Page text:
An unglamourous but important part of procurement is setting the right terms and conditions for your needs. More than just explaining your payment terms, your supplier contracts should set out specifications for the goods to be supplied, warranty periods for any defective goods received, confidentiality and intellectual property details, termination clauses and more. Carefully drafted contracts set out what you expect – and what happens if things go wrong.

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Planning and strategy

A well-functioning procurement system works hand-in-hand with forward planning. For example a new product launch can only proceed if the right components are secured ahead of time. And a price point for the new product can only be set by sales and marketing once the cost of materials is known.

Similarly, a cost-effective product business must avoid production halts and stock outs, both of which require the support of smooth and responsive procurement.

Policy control

Policy typically plays a big role in government procurement, where anything from trade policy to anti-money-laundering legislation affects how public money is spent. Robust procurement processes are also an important check against cronyism, where contracts are awarded even when they’re not in the best interests of the buyer.

Meanwhile in business procurement, company policies around purchasing are increasingly informed by issues such as stakeholder pressure around corporate social responsibility (CSR). So while a chocolate maker might be able to source vegetable oil most cheaply from palm oil plantations, a CSR procurement policy might dictate that it be purchased from more sustainable sources.

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Procurement management and procurement managers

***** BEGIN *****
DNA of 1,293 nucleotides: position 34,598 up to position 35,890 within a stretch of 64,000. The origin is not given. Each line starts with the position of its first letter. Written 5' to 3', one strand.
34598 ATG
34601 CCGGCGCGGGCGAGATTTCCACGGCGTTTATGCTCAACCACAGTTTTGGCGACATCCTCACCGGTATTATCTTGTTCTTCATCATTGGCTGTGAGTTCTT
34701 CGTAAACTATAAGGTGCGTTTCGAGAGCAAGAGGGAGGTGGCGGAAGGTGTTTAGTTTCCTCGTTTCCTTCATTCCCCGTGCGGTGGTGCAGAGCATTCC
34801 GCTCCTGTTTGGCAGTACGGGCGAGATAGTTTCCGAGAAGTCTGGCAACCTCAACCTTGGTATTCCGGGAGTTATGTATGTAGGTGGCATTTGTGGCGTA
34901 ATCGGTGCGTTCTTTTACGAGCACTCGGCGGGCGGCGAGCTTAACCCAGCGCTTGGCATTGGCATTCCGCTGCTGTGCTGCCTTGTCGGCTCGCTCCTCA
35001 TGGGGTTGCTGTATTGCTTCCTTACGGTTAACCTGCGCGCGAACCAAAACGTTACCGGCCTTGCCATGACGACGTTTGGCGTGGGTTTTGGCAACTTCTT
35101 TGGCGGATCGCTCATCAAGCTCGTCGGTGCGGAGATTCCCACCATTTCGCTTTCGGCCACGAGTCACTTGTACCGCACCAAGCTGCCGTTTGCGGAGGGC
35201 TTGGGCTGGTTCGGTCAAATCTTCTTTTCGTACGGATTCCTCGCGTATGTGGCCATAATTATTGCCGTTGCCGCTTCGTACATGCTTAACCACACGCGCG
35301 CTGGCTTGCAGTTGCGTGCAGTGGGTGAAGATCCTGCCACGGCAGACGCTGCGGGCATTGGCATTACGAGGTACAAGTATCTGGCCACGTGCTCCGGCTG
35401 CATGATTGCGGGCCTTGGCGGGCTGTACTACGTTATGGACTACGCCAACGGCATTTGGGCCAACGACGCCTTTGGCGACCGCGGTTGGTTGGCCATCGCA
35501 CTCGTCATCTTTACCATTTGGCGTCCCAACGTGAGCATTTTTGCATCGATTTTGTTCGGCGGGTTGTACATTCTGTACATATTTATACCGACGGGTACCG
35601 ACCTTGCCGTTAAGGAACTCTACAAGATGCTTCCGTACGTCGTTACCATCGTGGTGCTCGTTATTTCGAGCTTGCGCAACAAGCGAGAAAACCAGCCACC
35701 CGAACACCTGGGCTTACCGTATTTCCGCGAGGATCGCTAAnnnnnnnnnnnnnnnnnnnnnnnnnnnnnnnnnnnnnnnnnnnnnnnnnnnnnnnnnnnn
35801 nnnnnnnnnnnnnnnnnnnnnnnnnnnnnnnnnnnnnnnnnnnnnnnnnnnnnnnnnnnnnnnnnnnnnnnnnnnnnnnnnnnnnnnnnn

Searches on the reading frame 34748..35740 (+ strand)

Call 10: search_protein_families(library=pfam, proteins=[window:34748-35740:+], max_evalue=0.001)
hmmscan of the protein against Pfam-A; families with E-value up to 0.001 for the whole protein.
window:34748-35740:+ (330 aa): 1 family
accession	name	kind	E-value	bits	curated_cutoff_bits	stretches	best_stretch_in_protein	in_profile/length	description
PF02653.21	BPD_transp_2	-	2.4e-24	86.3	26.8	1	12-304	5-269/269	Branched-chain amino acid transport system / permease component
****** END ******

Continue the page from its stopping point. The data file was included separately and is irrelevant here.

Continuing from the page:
While larger organisations will have a procurement department with several staff, many small firms will run their procurement out of accounts payable, with responsibility for purchasing bundled into one or two other positions.

However as a business matures the need for a dedicated procurement manager typically grows. Here are some of the key responsibilities, skills and attributes required of modern procurement managers.

Procurement managers – the scope of the role

A procurement manager is responsible for all purchasing and procurement activities, and oversees a firm’s ‘spend under management’ – a term for the funds that a business uses to acquire goods and services.

A procurement manager can be tasked with:

  • Ensuring security of supply for the company
  • Optimising the use of funds under management
  • Predicting, managing and mitigating risk in the supply chain
  • Building relationships with potential suppliers and partners
  • Maintaining a company’s approved supplier list
  • Managing any tender processes within the company, and preparing documents such as Requests For Proposals (RFPs) and Requests For Quotation (RFQ)
  • Evaluating multiple offers from suppliers and selecting a winner
  • Negotiating and preparing contract documentation
  • Supplier quality management – evaluating the performance of existing suppliers and enforcing compliance
  • Setting policies and guidelines for procurement within the company
  • Hiring and training procurement staff
  • Ensuring any technology platforms used for procurement are sufficient for the company’s needs
  • Monitoring procurement KPIs and lifting performance
  • Reporting to key stakeholders

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Traits of a good procurement manager

Naturally these responsibilities will vary with the size and complexity of the firm. However given the potential complexity of the role, procurement managers need a versatile set of skills. Good procurement managers:

  • Are fiscally responsible and detail oriented
  • Possess solid negotiation skills
  • Communicate well with diverse stakeholders, both internal and external
  • Have a service mindset towards their own company
  • Can think strategically